Archive for July 2018

A brief history of the man behind an oddball image.

One bat shows two sides of The Splendid Splinter.

The 1963 Topps set marked a major step forward for the card company.

Erik Sherman’s latest book examines the peripatetic life of a colorful player and manager.

Baseball was never far from the TV classic’s notice.

Appreciating the late Oscar Gamble.

Topps cards began to hit their stride as Lee Mazzilli began a curious decline.

The former pitcher remembers his counterpart behind the plate.

A controversial process of long ago reminds us (and the Yankees) that delay needn’t be fatal.

The day Frankenstein’s Monster terrorized a catcher.

Three smart players devoted their lives to baseball.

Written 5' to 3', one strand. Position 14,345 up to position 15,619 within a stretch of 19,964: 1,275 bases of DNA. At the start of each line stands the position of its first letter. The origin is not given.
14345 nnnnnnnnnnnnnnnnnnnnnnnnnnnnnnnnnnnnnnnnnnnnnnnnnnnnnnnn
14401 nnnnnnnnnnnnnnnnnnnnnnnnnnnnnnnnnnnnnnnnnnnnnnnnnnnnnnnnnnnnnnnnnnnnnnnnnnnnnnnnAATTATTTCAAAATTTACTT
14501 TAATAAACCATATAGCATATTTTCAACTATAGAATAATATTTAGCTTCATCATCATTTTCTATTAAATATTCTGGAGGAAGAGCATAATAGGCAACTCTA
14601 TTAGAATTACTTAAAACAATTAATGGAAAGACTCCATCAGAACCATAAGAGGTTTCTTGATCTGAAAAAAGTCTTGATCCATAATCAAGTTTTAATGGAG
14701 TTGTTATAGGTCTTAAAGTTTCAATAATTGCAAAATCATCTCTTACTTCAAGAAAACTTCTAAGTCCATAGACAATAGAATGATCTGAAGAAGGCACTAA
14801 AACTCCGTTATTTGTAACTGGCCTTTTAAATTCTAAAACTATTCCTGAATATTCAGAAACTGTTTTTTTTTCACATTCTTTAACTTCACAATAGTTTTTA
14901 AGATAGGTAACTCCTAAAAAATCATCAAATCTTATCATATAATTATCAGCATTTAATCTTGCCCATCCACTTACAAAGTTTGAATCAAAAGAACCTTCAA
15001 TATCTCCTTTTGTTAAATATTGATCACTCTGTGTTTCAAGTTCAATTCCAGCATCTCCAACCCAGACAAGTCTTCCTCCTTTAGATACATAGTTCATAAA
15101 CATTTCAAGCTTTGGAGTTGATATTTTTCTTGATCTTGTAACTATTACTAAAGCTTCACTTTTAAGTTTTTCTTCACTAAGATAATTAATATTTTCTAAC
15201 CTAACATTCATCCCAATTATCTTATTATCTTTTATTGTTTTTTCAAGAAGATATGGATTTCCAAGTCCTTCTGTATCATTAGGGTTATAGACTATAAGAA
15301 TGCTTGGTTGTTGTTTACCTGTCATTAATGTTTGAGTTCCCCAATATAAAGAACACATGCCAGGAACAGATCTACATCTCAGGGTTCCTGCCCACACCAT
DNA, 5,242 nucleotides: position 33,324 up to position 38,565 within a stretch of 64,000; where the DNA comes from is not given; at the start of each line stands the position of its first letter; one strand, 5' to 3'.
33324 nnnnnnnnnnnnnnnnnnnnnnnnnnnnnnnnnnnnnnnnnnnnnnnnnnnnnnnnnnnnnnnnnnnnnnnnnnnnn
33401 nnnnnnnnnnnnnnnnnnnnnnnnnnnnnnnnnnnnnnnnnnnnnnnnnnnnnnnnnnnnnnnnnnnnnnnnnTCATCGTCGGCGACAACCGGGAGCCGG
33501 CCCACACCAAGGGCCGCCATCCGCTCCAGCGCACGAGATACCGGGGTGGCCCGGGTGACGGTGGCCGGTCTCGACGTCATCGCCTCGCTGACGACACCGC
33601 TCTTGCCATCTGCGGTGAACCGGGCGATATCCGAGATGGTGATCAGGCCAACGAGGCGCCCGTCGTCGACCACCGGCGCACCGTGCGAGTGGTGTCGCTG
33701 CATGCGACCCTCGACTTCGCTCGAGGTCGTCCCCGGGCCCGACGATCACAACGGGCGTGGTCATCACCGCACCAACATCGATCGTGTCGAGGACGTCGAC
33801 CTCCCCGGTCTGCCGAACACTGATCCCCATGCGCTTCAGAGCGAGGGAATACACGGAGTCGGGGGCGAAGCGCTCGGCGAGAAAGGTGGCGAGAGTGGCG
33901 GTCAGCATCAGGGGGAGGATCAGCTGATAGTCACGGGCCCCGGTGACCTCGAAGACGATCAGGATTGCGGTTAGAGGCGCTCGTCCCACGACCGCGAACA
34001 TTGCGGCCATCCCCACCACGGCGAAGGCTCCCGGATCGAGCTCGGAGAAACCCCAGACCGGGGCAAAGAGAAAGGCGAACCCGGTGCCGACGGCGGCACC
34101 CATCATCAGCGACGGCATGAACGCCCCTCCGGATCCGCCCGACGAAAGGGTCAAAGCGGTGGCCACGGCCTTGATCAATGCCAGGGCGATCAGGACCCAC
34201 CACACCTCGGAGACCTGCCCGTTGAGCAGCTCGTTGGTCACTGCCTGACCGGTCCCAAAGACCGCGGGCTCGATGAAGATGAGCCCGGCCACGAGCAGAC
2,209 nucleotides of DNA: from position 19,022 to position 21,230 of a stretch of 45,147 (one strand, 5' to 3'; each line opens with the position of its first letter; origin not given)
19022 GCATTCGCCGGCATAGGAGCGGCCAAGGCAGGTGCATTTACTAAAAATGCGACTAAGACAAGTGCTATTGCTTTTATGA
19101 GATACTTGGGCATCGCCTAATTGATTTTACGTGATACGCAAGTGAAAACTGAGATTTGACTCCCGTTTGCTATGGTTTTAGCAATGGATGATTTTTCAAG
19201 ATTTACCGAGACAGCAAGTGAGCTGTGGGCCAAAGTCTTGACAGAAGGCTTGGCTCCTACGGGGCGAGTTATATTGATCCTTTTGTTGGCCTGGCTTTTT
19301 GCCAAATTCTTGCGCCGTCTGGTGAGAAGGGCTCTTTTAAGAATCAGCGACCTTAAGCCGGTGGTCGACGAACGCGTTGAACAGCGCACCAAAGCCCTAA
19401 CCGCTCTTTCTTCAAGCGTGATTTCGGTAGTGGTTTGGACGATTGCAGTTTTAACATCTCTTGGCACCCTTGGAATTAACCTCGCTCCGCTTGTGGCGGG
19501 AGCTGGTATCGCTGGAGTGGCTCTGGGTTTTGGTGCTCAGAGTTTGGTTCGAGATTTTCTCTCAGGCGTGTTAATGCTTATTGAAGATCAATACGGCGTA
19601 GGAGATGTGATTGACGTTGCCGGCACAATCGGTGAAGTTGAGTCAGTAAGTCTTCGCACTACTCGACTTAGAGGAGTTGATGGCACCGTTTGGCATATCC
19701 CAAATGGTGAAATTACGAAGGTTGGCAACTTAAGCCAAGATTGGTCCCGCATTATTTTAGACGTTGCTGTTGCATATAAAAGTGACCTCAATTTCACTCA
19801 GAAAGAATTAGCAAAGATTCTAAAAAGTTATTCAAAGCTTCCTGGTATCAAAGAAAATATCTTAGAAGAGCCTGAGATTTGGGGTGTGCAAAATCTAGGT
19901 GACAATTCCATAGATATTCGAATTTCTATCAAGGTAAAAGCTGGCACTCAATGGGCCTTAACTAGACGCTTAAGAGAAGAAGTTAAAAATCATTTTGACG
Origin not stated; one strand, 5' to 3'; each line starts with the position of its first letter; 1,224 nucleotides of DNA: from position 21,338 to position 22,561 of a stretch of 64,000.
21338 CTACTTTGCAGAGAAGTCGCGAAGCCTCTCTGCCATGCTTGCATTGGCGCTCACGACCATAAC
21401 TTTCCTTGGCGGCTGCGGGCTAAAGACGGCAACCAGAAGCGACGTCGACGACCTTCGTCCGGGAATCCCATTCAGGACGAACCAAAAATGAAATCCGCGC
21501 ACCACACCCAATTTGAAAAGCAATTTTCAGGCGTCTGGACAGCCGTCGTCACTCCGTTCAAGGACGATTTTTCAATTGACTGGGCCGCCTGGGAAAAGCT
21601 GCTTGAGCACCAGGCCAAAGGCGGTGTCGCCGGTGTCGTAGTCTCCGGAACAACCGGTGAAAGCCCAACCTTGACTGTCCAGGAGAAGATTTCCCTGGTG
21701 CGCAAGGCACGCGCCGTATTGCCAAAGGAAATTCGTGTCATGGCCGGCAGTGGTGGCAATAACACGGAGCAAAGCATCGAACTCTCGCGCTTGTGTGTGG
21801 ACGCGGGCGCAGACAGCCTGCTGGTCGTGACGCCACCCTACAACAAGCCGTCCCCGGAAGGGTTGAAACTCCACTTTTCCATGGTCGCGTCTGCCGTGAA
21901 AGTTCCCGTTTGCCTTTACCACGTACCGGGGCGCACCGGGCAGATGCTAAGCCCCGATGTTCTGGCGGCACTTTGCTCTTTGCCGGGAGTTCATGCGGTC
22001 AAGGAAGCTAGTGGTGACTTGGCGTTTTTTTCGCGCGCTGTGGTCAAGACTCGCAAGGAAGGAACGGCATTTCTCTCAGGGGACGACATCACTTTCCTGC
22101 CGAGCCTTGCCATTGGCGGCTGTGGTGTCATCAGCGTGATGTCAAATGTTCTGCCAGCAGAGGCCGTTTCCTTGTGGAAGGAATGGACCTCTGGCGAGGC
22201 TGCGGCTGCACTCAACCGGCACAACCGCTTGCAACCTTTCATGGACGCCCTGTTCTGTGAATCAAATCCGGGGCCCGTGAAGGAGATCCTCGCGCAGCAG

They’re gone, but we remember these players from their baseball cards.

Come along for a ride back to the beginning of what would become an expected norm.

The subjects of a classic card remind us that good times can be fleeting.

When the mystery man is more famous than the featured player.

Author Paul Dickson answers some questions on his new book about Leo Durocher.

The 70s were an interesting time for baseball cards, and for this pitcher in particular.

When was the photo on this card taken? Let’s play detective.

Old time baseball and old time TV intersect.

A former pitcher’s new book rivals those of Jim Bouton and Jim Brosnan